[0020] The cold trap may include a bellow or pipe on which is fitted a primary jacket heater. A trap plate housing, which forms the upstream stage of the cold trap and contains the trap plate or plates, is fitted with a tertiary jacket heater. A secondary jacket heater is fitted typically on a connector which connects the pipe to the trap plate housing. A cooling housing, which forms the downstream stage of the cold trap and contains the typically cone-shaped trap core and spiraled cooling coil, is connected to the downstream end of the trap plate housing. A connector provided on the cooling housing connects the cooling housing to the trap plate housing, and is typically fitted with a quaternary jacket heater.

[0021] As the exhaust gases flow downstream through pipe or bellows of the cold trap, the primary jacket heater on the pipe or bellows prevents the temperature of the gases from dropping beneath typically about 150 C. The secondary jacket heater on the connector between the pipe or bellows and the trap plate housing maintains the temperature of the gases at or above about 120 C. The tertiary jacket heater on the trap plate housing maintains the temperature of the gases at or above about 80 C. The quaternary jacket heater on the connector between the trap plate housing and the cooling housing maintains the temperature of the gases at or above about 30 C. Finally, the water or other cooling fluid flowing through the cooling coil in the cooling housing cools the exhaust gas to room temperature, or about 25 C.

[0022] The gradual cooling of the exhaust gases as they traverse the cold trap facilitates a gradual, thermally-induced deposit of ammonium chloride particles first on the trap plate or plates in the trap plate housing of the upstream stage, and then on the cooling coil and interior walls of the typically cone-shaped trap core in the cooling housing of the downstream stage, of the cold trap. Accordingly, the gradual, rather than sudden, cooling of the exhaust gases among two stages, rather than one stage, of the cold trap prevents deposit of an excessive quantity of the ammonium chloride particles in one portion of the trap which would otherwise cause premature clogging of the trap and frequent trap cleanings.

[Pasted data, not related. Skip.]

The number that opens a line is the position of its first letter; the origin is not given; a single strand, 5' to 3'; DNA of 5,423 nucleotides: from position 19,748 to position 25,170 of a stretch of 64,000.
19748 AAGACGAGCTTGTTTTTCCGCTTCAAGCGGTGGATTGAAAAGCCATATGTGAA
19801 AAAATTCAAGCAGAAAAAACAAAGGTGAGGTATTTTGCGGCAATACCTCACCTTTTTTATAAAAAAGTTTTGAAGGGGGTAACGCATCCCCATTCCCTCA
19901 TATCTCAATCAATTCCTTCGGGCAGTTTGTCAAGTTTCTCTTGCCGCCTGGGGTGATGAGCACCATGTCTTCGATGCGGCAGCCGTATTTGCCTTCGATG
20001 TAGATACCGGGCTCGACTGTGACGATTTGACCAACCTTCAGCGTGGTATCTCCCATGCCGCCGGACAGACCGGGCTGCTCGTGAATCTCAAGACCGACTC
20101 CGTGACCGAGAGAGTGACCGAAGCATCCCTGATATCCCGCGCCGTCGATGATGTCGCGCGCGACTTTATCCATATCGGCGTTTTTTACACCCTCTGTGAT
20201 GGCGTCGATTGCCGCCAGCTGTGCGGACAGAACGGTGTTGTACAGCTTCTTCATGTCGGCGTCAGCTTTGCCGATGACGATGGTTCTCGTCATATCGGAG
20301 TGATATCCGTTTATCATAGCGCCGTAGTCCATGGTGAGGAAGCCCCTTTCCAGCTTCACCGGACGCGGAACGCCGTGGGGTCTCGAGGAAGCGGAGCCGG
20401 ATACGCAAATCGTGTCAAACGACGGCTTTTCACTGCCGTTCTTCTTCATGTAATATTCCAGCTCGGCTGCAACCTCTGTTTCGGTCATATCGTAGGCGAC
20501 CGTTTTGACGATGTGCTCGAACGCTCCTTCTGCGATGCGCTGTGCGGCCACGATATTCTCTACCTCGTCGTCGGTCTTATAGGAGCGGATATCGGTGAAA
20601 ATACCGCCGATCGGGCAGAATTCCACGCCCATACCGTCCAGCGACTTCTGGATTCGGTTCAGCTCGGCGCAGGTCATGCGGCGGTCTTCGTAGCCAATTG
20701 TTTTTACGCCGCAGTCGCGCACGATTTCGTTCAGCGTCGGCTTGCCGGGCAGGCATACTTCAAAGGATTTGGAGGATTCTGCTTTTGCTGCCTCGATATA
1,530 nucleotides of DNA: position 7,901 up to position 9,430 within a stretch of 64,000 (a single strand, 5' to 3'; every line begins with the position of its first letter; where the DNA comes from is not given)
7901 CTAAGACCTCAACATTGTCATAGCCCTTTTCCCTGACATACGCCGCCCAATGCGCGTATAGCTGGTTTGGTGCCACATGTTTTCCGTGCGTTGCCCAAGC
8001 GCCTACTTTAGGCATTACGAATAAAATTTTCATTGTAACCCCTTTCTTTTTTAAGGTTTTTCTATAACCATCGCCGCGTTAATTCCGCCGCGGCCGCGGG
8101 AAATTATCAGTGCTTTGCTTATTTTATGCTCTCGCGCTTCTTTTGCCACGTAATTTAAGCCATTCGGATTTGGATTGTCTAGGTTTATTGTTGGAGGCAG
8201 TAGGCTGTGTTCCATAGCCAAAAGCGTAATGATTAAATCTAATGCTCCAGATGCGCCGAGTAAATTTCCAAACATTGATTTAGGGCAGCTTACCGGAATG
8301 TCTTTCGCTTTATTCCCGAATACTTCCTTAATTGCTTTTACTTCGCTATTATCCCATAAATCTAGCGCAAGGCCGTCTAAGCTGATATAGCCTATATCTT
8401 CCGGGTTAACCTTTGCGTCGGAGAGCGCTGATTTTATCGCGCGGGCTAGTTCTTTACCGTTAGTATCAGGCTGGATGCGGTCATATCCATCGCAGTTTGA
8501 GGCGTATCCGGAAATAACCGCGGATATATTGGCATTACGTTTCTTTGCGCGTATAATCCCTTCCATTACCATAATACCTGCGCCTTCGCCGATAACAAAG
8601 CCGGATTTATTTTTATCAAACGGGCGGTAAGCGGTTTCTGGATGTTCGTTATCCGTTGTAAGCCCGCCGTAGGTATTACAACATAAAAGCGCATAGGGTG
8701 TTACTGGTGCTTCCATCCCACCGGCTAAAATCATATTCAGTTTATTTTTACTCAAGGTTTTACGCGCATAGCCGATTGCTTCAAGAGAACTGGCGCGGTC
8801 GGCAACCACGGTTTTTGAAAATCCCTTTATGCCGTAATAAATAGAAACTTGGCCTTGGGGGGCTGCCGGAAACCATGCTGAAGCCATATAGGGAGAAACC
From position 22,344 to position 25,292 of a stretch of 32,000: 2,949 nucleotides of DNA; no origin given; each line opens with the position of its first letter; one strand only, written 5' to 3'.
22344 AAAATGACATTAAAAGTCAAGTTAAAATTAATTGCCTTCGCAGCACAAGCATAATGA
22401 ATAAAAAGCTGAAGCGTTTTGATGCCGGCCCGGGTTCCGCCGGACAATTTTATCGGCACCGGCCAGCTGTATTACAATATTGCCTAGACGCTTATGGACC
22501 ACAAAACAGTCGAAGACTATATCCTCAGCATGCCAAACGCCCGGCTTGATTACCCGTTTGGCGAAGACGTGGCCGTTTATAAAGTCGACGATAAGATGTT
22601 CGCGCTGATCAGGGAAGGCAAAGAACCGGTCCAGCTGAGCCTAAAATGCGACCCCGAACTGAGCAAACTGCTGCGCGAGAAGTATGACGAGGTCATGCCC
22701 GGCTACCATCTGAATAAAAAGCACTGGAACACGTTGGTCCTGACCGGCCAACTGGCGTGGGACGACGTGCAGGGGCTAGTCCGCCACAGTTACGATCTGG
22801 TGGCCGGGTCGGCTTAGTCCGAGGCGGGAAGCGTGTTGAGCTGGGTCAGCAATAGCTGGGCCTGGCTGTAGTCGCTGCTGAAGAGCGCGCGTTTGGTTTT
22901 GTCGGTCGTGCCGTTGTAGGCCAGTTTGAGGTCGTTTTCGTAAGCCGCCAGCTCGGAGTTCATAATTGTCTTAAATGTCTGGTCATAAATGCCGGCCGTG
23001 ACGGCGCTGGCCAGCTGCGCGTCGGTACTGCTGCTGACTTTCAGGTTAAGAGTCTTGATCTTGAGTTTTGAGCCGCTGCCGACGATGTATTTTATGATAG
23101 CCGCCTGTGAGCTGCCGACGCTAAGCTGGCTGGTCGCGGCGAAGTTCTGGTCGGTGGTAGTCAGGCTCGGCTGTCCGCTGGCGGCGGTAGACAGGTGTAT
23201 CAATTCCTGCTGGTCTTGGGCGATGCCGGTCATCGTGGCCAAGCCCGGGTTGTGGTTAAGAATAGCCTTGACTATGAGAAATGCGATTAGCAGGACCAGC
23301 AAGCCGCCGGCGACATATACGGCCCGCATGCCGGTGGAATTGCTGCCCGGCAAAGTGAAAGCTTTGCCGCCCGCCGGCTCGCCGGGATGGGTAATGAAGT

BRIEF DESCRIPTION OF THE DRAWINGS

[0023] The invention will be better understood, by way of example, with reference to the accompanying drawings, in which:

[0024]FIG. 1 is a schematic view of a typical conventional furnace deposition system equipped with a furnace unit, a cold trap and a vacuum pump;

[0025]FIG. 2 is a side view of a typical conventional cold trap;

[0026]FIG. 3 is an exploded view, partially in cross-section, of a cold trap in accordance with the present invention;

[0027]FIG. 3A is a cross-sectional view, taken along section lines 3A-3A in FIG. 3;

[0028]FIG. 3B is a sectional view illustrating an alternative configuration for the cooling housing element of the present invention;

[0029]FIG. 4 is a partially schematic view of the cold trap of FIG. 3, in implementation of the present invention; and

[0030]FIG. 5 is a graph illustrating long-term performance of the cold trap of the present invention as compared to the long-term performance of a conventional cold trap.

DESCRIPTION OF THE PREFERRED EMBODIMENTS

[0031] The present invention discloses a cold trap for use in a semiconductor film deposition system for collecting reaction byproducts in an exhaust gas from a deposition furnace. The present invention cold trap can be used in any furnace exhaust system, but is particularly suitable for use in a silicon nitride furnace deposition system wherein the exhaust gas contains ammonium chloride fine powder that should be collected by an efficient cold trap device.